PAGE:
Your Brief Bio:
Obianuju Ijekpa is currently a Medical student and a writer who lives in the Eastern part of Nigeria.
While yet unpublished, she was nominated Literary blogger of the year in the 2016 Nigerian Writers Award.
Obianuju is currently working on her debut novel and has earmarked 2018 as the publication date.
Tweet-Style Story Summary:
Born into a family where superstitious beliefs reign supreme, Ihuoma is caught between her belief in science and the superstitions held dear by her family.
INSIDE OF US ALL
A SHORT STORY
I was five when I noticed that all the females from my mother’s family had an identical mark on their left cheek. I had one too; it was shaped like a little comma that became a crescent when I smiled and a straight line when I cried. My grandmother, Nnenne m was visiting, she had one too and when I asked her with a curiosity that only a five year old could express, badgering her till she had replied with a story. Her mother was a mammy water, she said, destined to spend a short time on earth and after her time was up, she returned back to the water.
I snuggled close to her, feeling a chill creep into my bones. “I don’t understand,” I whispered. My mind raced as I wondered if it meant that I had mammy water blood coursing in my veins or if I would grow a fish tail when I stepped into water like in the little mermaid cartoon. She put her arm around my shoulders that quaked ever so slightly and drew me into her arms, her voice was melancholic and piercing as she explained it to me.
My great great grandmother had been barren and after many years, she had gone to the village river - Iyi nma, begging Nwanyi mmiri, the river goddess for a child to prove that she wasn’t barren. The night after she made the sacrifices, nwanyi mmiri visited her in a dream, cradling a beautiful baby wrapped up in a blanket made of fish scales. She said to her, ‘This child is a loan; she won’t be yours to keep.’ Just as she handed her the bundle, she woke up.
Moons later, my great grandmother was born. The child grew up very beautiful and very soon suitors were lining up for her hand in marriage. My great grandfather won her heart, they got married and soon after, she popped out eleven children in quick succession, four of whom had died in infancy.
Nnenne m told me how her father would often wake up beside a wife whose body was more fish than human. He had known she was a mammy water but had hoped to hold her down by sheer will. Nnenne m was seven and her little brother was three when her mother began to slip away. She watched her mother slowly fade away like the chalk designs on their hut, only that unlike the hut designs which could be repainted, her mother had no such chance.
It started with little things; slowly trailing off in the middle of a lively conversation, a dazed faraway look replacing her usual animated expression or forgetting the names of people she saw every day. Her mood was like a pendulum with loose screws, she cried and raged in alternating intervals. They had all assumed it was fatigue, or maybe she had ‘iba’ that was somehow resistant to all the herbs she was drinking. She began to wander off, leaving home only to be found miles away from home, totally unaware of how she got there.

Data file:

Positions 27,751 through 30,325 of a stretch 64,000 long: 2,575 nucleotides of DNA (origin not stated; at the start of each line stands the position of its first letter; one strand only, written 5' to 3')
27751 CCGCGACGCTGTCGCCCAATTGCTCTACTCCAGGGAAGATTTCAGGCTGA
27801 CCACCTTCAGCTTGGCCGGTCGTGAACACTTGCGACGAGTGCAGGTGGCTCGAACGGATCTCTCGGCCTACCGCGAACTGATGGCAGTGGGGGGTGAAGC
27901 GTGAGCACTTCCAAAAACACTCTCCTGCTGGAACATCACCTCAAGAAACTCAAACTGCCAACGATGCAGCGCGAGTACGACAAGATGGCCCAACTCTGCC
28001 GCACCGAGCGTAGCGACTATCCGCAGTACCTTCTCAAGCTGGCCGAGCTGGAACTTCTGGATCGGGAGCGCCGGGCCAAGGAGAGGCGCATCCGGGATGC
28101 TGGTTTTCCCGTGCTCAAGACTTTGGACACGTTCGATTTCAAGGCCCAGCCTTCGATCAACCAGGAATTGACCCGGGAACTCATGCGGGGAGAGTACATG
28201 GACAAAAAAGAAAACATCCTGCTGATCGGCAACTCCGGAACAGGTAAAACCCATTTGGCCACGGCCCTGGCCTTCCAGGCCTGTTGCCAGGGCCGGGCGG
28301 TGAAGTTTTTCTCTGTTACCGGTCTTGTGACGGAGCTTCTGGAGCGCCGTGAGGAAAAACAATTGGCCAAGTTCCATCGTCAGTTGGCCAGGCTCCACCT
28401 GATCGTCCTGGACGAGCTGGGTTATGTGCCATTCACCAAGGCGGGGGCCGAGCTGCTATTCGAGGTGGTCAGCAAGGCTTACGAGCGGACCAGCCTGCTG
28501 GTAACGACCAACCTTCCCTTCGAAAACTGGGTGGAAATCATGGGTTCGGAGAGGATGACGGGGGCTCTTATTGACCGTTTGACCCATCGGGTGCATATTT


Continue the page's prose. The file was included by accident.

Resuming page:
According to the oracle consulted, her river family wanted her back. Sacrifices were made to make her stay after which she seemed to get better. The respite was only for a short period. Like land being slowly eroded, piece by piece she slipped away till one day; she went to the stream and never returned. My great grandfather – Dike mgba – began to go from one diviner to the next but all of them confirmed his fears; his wife had returned to the water. He was warned never to allow any of his children near any body of water lest she comes for them. He had loved his wife so much and had pined away, slowly withering away to a husk so fragile that a stiff wind could blow it to smithereens. By the next year, he was dead.
Nnenne m’s voice had become shrouded as though her mouth was a gaping sore stuffed with cotton wool and when I looked up at her face, she had tears in her eyes. The smell of camphor and Stella pomade tickled my nostrils as I threw my pudgy arms around her neck in a hug. Beneath the flesh that had grown soft and wrinkly, the age spots that dotted her once flawless skin, she was still that little girl whose mother had chosen the water over her. When my mother returned from work that evening, I went to her with the story and she confirmed it, although she refused to say more about it.
That night I dreamt of a woman standing by the foot of my bed. Her beauty shone with the radiance of a thousand moons, her hair was long and though there was no wind, it streamed around her as though the wind was a lover, playfully lifting it. Her neck was long and slender, around it was a necklace of fish, joined head to end, her breasts were uncovered, each as big as grapes. She wore a skirt made of fish scales, each scale as wide as my palm and her feet was bare, with a chain of sea shells around each ankle. She stood at the foot of my bed smiling, her necklace of fish staring at me with languorous curiosity. There was something eerily familiar about her and the way she smiled at me. I wanted to scream but my words froze at the back of my tongue.